I am looking for suggestions on how to anyone in the past has documented an individual being missed on a census. My great great grandfather's house address is not on any census records in 1940. Should I add a census event and a residence event? Help would be appreciated. Thank you.
Suggestions for documenting person not on census
Posted 03 August 2017 - 01:28 PM
I created a missing census fact. In the note for the missing census fact, I include a narrative about the nature of the search I did.
In addition to using my missing census fact for people who are out and out missing, I also using it for people who were born in a census year to document cases where they were born after the census was taken.
On more than one occasion, after declaring a person missing from the census I have ended up finding them in the census. Such finds usually take place years after the original declaration of "missing from the census". And usually the name in the census is badly misspelled or mis-indexed or both.
Posted 03 August 2017 - 01:41 PM
Are you trying to *invent* data?
If instead, you are trying to document his absence, when other relatives were at that address, that *is* a problem, worth documenting, but hard to do. I've a similar case where a 15 year old son is missing from a census record, with older sons and other children still there. He was reported to have had a tough childhood, and kicked his own son out of the house when he had kids. But using various genealogical tools, I've had a difficult problem linking a census record when the name isn't present. First of all, you can't even search for it, you can't search for what ain't there! You can find it in connection with someone that was present, but you then have to manufacture facts and notes to tell the story, without being able to directly link the census page. I'd be interested in others' ideas.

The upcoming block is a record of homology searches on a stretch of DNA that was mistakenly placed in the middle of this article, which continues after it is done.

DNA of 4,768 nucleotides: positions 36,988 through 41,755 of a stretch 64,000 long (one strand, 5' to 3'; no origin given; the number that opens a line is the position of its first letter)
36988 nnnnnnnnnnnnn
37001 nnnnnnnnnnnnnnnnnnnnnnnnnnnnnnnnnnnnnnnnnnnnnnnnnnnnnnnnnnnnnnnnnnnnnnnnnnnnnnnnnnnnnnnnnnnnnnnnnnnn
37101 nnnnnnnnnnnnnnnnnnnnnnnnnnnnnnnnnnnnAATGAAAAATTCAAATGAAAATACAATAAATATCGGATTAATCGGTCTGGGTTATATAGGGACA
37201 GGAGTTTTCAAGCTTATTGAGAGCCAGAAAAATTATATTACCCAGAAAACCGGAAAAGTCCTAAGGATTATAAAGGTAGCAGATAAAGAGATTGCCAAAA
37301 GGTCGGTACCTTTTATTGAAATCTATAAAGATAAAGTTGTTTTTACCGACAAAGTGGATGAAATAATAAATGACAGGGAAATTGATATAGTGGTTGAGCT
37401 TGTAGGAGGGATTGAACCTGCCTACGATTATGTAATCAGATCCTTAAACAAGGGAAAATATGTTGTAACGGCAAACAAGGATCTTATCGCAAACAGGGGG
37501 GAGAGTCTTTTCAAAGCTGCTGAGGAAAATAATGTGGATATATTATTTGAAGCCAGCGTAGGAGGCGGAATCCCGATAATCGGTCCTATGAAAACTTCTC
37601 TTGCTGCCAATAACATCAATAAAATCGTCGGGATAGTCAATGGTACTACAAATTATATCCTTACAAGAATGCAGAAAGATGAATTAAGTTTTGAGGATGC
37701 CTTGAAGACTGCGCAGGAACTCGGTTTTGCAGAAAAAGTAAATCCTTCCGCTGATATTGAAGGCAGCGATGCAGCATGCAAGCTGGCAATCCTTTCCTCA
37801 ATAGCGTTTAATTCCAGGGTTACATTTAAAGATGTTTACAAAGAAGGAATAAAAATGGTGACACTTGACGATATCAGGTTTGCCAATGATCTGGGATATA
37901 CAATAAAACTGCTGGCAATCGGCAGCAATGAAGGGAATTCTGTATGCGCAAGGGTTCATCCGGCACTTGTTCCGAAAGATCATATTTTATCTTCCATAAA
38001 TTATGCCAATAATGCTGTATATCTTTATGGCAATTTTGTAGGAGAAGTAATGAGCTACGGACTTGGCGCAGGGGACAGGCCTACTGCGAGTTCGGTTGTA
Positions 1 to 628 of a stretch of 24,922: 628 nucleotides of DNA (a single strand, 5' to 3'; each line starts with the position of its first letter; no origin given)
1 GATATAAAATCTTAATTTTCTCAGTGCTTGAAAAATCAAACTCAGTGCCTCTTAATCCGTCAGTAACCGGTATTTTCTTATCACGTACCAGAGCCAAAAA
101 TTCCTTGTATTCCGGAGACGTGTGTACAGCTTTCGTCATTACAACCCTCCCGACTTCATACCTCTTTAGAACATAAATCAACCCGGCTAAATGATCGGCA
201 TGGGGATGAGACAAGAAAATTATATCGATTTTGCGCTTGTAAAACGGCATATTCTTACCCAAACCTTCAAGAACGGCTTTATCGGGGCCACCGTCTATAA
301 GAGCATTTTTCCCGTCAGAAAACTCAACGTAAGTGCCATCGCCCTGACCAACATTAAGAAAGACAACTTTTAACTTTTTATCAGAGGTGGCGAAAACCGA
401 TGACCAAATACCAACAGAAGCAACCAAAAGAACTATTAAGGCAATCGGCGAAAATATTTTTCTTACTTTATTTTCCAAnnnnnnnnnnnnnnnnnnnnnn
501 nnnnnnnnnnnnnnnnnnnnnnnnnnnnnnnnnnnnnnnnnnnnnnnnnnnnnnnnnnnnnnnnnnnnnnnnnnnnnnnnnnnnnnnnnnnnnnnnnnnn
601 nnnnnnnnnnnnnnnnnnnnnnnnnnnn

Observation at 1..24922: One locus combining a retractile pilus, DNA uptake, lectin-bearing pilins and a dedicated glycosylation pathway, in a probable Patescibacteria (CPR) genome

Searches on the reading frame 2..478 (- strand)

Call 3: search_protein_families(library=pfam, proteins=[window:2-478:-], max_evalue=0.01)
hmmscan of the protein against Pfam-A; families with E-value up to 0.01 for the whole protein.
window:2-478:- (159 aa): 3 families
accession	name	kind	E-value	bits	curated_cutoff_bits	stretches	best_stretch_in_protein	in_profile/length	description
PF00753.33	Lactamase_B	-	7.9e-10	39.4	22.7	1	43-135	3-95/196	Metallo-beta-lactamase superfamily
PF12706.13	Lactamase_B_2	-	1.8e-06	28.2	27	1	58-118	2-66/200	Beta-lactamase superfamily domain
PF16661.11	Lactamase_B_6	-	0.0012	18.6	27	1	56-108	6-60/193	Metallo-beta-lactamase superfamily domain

Posted 03 August 2017 - 02:02 PM
I notice that you mention searching for the address. Census takers made copies of the original data they collected and occasionally missed someone. They would then has add the missing data to the end of the series of information. Try scanning to the last pages of the census near the address in question.
Posted 03 August 2017 - 05:17 PM
I like the idea of a missing census fact. That way I can document all the steps I went through in my research, so later when I forget and wonder, hmmm, why aren't they on the census.
And yes, as to finding them, well, I'm open to suggestions. I have paged through individual images for multiple wards looking for their address and or names, (in case they were recorded at the wrong address), and found nothing. Apparently, their house was on the dividing line between two different towns and census wards even though it was the last house on the street. I even printed a map and drew different colored lines representing the census takers routes. No dice... Of course, I am going on the assumptions they did not move away from and then back to this particular address during a year or so time frame. I always try to remember that without a time machine, nothing is certain.
Posted 03 August 2017 - 05:50 PM
oh, I probably should have added that it's not just a single person that's missing. It's the whole family, which at the time would have been my great grandfather, great grandmother, and grandfather. Grandpa could have been somewhere else, my dad says he would have been at college then, but not his parents. The address is 36 Prescott Ave, Montclair, Essex County, New Jersey, in case anyone is curious. I don't know, maybe there was an added page of census records stuck somewhere I didn't think to look?